Her Story: Ladies In Literature with Shannon Parker

Her Story: Ladies In Literature is a special, month-long series on Pop! Goes The Reader in which we celebrate the literary female role models whose stories have inspired and empowered us since time immemorial. From Harriet M. Welsch to Anne Shirley, Becky Bloomwood to Hermione Granger, Her Story: Ladies In Literature is a series created for women, by women as twenty-four authors answer the question: “Who’s your heroine?” You can find a complete list of the participants and their scheduled guest post dates Here!


About Shannon Parker

S.M. Parker lives on the coast of Maine with her husband and sons. As a young adult, restlessness drove her to backpack throughout dozens of countries, adventures she found far less intimidating than high school. She has since devoted her life to education and holds degrees from three New England universities. She can usually be found rescuing dogs, chickens, old houses and wooden boats. Shannon has a weakness for chocolate chip cookies and ridiculous laughter, ideally, at the same time. The Girl Who Fell is her first novel.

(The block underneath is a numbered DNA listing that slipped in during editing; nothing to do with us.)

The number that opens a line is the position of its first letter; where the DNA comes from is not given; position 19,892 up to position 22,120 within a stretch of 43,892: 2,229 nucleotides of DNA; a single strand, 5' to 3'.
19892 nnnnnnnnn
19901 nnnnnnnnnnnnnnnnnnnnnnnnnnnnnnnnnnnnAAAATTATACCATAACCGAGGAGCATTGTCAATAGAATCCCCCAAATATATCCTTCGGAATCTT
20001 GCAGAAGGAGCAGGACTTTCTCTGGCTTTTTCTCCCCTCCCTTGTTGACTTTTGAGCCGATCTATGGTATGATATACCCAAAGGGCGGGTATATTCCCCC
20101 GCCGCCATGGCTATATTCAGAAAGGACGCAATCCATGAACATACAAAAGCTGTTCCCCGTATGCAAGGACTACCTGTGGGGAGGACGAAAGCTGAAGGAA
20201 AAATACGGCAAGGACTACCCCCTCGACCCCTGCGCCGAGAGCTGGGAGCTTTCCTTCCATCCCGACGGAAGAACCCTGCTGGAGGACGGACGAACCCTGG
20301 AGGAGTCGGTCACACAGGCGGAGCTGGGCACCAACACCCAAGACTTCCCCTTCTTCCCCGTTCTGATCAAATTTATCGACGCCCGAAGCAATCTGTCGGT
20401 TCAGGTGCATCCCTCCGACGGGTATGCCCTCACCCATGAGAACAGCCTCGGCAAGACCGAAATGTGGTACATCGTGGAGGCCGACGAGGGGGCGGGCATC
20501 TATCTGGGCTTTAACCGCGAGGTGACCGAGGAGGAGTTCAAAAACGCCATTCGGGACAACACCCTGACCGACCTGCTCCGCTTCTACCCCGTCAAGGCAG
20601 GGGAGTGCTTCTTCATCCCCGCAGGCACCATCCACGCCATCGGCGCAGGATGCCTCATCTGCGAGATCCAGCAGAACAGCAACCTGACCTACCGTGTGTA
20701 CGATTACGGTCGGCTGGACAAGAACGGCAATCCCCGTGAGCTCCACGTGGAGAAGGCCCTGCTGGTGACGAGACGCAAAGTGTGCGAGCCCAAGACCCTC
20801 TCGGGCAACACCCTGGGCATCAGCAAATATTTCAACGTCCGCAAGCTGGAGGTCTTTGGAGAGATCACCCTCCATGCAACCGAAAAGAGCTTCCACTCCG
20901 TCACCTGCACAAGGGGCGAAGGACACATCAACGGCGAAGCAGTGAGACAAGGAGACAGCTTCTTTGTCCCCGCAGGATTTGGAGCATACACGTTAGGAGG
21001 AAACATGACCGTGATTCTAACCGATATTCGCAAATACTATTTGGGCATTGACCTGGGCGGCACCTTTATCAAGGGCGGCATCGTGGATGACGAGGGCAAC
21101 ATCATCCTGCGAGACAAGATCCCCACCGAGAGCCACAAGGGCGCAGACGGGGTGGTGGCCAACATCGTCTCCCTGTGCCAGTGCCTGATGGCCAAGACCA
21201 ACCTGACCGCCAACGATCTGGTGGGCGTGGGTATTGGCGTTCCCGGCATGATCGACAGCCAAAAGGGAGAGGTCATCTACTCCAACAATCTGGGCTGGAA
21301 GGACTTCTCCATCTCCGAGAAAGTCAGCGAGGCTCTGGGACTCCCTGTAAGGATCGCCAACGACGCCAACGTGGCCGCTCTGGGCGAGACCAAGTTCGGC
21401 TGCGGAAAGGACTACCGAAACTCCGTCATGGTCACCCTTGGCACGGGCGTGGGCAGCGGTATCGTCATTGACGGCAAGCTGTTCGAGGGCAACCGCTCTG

Author Links: WebsiteTwitterInstagramGoodreads


Growing up in an Irish Catholic family, I was raised on potatoes, guilt and secrets. If siblings, cousins and aunts were the honeyed apples adorning our family tree, secrets were the roots that dug deep below the soil, binding our stories together.

Why was my mother forbidden to speak to her own father? Why were some aunts raised by nuns in boarding schools when others remained home? When my father’s father left his seven children, why didn’t anyone knock on the door to his new home — the one a block away, the one he shared with his illegitimate second family because the church didn’t allow divorce? These were questions one did not ask. These were family secrets.

I was an adult by the time I met fourteen-year-old Lily Owens within the pages of The Secret Life Of Bees. I had traveled to more than three dozen countries, my family’s secrets tucked around me even when I carried all my belongings on my back. Secrets had shaped me and I bore their weight. And then I met Lily and felt an instant kinship to this literary sister. But Lily never ran from her family’s secrets. She ran toward them. Head on. Each step sure with grace and dignity.